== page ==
Four photographies and one text sheet on photographic paper
Dimensions: 76 x 50 cm each
Signature, inscriptions, markings: signed and dated at the text sheet verso at lower right
Accession Number: 1001548.1–4
In a sequence of four photographs and a sheet of the same size, which contains the accompanying text Die reine Vernunft ist als reine Vernunft ungenießbar (Pure reason is inedible as pure reason), Bernhard Johannes Blume has vividly formulated his examination of Immanuel Kant's Critique of Pure Reason1.
The leitmotif is an indefinable white object in the form of a cuboid, with which Blume himself performs all kinds of actions. First, he holds the object, whose rectangular shape corresponds to the format of the page, towards the camera in such a way that his face is covered by the hand, which is magnified in close-up. His person thus disappears into anonymity. Blume slips into the role of the petit bourgeois (small-checked shirt, wallpaper) in order to stage the encounter between "pure reason" and "everyday world of experience".
After presenting the viewer with the object in the first sheet, he takes a closer look at the "funny thing" itself. Two white cuboids of different sizes, suspended in the air, each conceal one of the artist's eyes. Immediately in front of his face, which is contorted into a grimace, these objects seem to irritate him. In the third shot, this time with his face uncovered but blurred and his eyes closed, he tries to put the square object in his mouth. He almost succeeds, but the shape is too angular and obviously inedible.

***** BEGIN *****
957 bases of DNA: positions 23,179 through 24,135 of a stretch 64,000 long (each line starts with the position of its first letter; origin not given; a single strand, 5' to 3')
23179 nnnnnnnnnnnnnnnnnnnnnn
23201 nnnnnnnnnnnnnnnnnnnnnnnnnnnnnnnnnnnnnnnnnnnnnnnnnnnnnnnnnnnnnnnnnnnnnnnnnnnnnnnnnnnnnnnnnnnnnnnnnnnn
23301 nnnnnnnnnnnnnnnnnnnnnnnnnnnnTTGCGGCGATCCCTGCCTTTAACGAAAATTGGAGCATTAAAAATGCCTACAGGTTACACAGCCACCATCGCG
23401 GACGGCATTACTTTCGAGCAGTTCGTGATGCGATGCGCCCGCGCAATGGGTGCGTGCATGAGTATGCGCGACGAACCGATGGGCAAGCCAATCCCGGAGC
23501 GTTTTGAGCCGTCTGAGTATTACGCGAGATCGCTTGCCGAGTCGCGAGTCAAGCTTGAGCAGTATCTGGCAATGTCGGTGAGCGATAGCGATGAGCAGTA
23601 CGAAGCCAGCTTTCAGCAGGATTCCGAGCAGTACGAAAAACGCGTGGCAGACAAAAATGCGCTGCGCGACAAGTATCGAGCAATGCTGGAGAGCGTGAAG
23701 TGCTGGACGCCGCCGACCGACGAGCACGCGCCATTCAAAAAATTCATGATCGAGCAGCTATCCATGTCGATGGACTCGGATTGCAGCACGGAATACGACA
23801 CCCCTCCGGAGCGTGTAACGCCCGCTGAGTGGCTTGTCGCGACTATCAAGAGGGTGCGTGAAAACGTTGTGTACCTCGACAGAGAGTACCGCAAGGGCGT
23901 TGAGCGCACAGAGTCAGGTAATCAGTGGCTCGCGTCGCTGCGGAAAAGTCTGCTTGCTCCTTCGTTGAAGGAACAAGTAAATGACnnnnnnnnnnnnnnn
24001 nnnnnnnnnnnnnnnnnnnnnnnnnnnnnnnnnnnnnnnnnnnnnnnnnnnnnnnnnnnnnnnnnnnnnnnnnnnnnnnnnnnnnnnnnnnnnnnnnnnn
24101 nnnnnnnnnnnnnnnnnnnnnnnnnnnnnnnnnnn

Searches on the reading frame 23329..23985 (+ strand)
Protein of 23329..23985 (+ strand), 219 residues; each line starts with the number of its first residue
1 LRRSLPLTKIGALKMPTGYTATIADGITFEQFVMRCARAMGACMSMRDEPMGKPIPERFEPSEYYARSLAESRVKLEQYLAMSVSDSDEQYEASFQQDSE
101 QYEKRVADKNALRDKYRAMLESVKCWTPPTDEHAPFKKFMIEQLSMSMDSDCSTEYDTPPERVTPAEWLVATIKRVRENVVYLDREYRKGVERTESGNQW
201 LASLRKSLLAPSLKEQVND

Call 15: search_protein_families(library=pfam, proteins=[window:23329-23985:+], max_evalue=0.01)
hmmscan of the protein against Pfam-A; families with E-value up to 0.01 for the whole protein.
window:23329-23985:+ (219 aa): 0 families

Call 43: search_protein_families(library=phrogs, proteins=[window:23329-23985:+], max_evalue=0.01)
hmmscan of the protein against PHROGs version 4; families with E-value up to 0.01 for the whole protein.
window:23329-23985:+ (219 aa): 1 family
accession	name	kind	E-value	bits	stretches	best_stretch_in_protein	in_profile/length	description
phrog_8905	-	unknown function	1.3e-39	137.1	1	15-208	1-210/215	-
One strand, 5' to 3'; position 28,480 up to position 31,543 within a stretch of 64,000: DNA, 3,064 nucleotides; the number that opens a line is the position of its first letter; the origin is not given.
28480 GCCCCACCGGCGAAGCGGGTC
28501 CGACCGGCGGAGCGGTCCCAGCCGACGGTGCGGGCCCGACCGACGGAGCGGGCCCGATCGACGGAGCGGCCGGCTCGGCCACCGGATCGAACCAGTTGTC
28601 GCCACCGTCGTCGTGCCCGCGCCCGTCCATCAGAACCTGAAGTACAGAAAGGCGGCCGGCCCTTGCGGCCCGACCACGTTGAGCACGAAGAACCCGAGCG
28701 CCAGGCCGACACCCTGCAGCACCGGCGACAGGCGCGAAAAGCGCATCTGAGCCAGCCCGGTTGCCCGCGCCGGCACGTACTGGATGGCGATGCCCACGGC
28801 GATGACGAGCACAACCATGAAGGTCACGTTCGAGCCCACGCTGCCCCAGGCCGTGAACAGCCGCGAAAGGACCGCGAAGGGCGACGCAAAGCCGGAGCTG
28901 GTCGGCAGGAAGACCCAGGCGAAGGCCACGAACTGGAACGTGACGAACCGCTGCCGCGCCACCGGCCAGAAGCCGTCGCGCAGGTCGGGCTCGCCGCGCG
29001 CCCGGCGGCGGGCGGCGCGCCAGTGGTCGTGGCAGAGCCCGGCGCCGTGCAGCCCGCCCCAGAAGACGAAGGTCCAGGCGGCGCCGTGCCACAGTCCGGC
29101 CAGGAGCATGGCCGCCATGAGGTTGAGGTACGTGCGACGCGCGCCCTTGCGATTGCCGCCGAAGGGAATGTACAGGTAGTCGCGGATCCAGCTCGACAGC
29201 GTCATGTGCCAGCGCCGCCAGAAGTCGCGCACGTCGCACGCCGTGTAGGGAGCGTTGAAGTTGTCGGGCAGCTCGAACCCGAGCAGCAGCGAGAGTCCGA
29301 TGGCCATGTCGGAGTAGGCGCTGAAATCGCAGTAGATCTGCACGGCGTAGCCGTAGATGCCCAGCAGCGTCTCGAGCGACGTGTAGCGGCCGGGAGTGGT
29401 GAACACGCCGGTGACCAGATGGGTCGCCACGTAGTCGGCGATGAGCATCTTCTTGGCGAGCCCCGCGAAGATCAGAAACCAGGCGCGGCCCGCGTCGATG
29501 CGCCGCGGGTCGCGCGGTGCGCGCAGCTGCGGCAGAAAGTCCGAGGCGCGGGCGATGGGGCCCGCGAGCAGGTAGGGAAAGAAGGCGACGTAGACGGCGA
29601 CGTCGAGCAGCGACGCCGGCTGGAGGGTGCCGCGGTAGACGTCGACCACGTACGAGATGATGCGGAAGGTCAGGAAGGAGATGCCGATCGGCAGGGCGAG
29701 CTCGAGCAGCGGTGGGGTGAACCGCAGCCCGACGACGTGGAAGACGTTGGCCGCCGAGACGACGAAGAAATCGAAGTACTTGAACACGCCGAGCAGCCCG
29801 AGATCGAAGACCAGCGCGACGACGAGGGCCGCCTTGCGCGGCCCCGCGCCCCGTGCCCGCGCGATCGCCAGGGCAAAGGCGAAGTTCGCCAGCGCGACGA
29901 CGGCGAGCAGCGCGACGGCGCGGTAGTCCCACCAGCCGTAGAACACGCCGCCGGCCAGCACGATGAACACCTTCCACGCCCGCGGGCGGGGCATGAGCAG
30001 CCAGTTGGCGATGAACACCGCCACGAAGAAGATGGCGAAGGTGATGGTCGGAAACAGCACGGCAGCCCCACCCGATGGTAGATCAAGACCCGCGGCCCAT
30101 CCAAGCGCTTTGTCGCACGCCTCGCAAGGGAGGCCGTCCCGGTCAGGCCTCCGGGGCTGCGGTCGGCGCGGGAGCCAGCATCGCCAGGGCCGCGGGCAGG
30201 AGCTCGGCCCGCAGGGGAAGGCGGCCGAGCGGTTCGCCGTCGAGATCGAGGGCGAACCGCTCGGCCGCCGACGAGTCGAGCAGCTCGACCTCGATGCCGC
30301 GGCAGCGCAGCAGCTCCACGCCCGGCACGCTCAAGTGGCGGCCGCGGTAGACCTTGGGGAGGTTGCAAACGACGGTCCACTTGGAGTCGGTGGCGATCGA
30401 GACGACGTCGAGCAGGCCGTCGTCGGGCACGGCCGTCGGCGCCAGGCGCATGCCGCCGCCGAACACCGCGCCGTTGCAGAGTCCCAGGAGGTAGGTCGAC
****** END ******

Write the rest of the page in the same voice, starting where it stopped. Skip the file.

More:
Like a dog with its bone in its mouth, Blume, whose face in the fourth photograph is blurred by the violent movement, shakes himself. Presumably he is trying to get rid of the inedible something. The writing at the end of the sequence is highlighted like a realization: Pure reason is inedible as pure reason.
Through visual features that Blume attributes to the abstract term "pure reason," he attempts to illustrate it via a corresponding object.
"I present here in the photograph a structure with rational edges. It appears slightly blurred from this close-up view. In its ideal white cleanliness, it stands for order and cleanliness, for the technoid, the rational, which is why it is angular and not round. "2
But the abstract and the concrete cannot be united, just as pure reason and the human senses cannot. With his photographically authenticated five-part experimental arrangement, Blume proves, in an artistic variation of Kant's form of "Critique," the incompatibility of the senses ("enjoyment") with "pure reason". Against the suppression of the felt world in the name of its purely rational comprehension, Blume, taking Kant as a starting point, aims even today at a balance of empirical understanding and intuition, from which reason is to emerge.
1 Immanuel Kant, Critique of Pure Reason (21787), in: Kant's Collected Writings, ed. by the Prussian Academy of Sciences, Dept. 1, Vol. 4, Berlin 1911.
2 Bernhard Johannes Blume, quoted from: Ders, Hellsehen als Schwarzsehen. Quasiautobiographische Bemerkungen zu einigen Fotosentenzen 1971-1984, ed. by Michaela Schleunung, Munich 1986, p. 7.